DKANE 11/08/2021 REPRO FREE One of the three new baby Black and White Ruffed Lemur’s recently born in Fota Wildlife Park, Co Cork. Fota Wildlife Park has announced the birth of three critically endangered black and white ruffed lemur babies (Varecia variegatea) to mother Cloud who is nineteen years old and nine-year-old Fota-born dad Paraic. Fota Wildlife Park is calling on the public to help name the three youngsters, whose gender is still unknown, via an online form on their blog at www.fotawildlife.ie/blog and be in with a chance to win one of three Conservation Annual Passes to Fota Wildlife Park. PIC Darragh Kane

“We are delighted with the birth of three new lemur babies. Both the babies and their mother Cloud are doing well,” she said.

“Births in the park are always exciting but with 31pc of all lemur species in Madagascar now critically endangered and 98pc of lemurs threatened, to have such continued success with these critically endangered lemurs is tremendous. It’s a great indication of how happy and healthy these primates are here at the park.”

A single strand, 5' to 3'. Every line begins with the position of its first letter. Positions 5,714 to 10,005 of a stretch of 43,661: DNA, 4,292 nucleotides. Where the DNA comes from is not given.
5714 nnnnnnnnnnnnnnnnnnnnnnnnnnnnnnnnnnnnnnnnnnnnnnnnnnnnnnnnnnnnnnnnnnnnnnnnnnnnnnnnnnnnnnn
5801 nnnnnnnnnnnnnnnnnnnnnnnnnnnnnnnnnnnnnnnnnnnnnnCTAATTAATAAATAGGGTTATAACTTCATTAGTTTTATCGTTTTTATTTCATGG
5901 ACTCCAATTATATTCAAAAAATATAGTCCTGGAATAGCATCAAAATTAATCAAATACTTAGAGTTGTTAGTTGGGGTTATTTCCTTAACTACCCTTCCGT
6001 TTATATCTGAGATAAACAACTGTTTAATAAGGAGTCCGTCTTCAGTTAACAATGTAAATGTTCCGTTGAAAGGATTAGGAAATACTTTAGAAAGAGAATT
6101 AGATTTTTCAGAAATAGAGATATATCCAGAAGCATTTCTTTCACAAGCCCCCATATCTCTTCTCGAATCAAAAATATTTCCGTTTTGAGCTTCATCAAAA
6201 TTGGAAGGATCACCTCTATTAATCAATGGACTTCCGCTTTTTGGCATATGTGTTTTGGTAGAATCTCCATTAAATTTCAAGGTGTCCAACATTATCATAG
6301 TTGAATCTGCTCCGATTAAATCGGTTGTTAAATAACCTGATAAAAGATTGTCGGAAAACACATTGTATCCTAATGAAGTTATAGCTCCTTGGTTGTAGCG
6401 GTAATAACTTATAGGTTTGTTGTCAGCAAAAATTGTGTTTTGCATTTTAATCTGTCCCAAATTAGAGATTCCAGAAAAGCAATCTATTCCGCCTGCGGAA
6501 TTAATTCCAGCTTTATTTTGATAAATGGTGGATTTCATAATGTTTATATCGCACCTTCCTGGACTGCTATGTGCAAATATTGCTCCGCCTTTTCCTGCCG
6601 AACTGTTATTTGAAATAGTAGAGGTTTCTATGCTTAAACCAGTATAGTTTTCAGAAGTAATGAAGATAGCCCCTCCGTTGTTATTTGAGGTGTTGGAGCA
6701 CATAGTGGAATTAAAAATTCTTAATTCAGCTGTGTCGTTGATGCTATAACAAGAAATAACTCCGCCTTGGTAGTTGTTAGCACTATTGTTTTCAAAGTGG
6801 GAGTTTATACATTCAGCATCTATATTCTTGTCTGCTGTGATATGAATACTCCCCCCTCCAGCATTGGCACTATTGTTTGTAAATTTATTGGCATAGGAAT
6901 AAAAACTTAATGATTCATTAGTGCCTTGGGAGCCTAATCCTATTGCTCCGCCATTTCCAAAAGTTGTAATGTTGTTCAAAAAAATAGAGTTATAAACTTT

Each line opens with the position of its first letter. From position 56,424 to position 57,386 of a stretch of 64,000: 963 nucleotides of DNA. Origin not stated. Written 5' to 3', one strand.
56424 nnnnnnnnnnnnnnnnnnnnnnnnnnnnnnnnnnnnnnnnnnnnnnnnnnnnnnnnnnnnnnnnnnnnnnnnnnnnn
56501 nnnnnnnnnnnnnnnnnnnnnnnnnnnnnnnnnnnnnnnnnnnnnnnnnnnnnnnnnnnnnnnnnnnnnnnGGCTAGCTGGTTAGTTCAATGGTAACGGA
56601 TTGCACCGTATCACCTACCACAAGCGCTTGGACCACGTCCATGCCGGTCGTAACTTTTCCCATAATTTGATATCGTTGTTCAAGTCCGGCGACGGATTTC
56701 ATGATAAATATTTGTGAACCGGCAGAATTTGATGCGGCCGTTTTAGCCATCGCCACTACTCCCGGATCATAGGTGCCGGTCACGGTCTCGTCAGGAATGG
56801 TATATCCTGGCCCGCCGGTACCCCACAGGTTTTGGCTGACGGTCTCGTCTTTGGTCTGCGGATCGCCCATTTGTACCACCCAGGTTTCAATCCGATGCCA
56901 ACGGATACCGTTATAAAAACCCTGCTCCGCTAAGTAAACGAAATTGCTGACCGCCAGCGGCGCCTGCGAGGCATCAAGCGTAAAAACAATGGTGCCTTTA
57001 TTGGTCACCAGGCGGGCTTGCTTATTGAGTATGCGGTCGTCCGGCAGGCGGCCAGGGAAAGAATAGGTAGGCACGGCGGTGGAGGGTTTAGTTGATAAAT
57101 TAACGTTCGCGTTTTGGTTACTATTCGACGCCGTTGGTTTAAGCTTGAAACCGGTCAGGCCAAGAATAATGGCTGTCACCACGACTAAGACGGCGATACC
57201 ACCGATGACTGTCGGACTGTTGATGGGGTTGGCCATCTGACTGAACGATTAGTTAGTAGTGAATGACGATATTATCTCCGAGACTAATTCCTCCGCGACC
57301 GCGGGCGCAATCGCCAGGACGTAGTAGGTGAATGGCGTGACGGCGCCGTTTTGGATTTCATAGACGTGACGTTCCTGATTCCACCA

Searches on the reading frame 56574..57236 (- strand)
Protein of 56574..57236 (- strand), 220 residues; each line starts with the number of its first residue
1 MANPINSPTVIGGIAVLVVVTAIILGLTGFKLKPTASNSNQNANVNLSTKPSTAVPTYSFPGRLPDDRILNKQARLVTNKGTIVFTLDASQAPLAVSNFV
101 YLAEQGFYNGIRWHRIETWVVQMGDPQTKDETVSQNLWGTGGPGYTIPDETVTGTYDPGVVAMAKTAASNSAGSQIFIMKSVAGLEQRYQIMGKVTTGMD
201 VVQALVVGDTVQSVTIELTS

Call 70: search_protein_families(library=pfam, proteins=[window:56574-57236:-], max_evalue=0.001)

Madagascar has lost 90pc of its forest cover in the last 200 years.

This has resulted in 80pc of its animal and plant life being in danger of extinction. Sadly, there are less than 250 black-and-white ruffed lemurs remaining in the wild today.

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All three bland-and-white ruffed lemurs were born on June 3 at Fota Wildlife Park in east Cork. The new arrivals now share their island habitat with their four older siblings. Photo: Fota Wildlife Park/Twitter

All three bland-and-white ruffed lemurs were born on June 3 at Fota Wildlife Park in east Cork. The new arrivals now share their island habitat with their four older siblings. Photo: Fota Wildlife Park/Twitter

All three bland-and-white ruffed lemurs were born on June 3 at Fota Wildlife Park in east Cork. The new arrivals now share their island habitat with their four older siblings. Photo: Fota Wildlife Park/Twitter

Fota Wildlife Park is now asking for the public’s help to name the three new arrivals.

Though the gender of the new arrivals is not yet known, the park is inviting name suggestions via their website to be in with a chance of winning one of three, year-long conservation annual passes to Fota.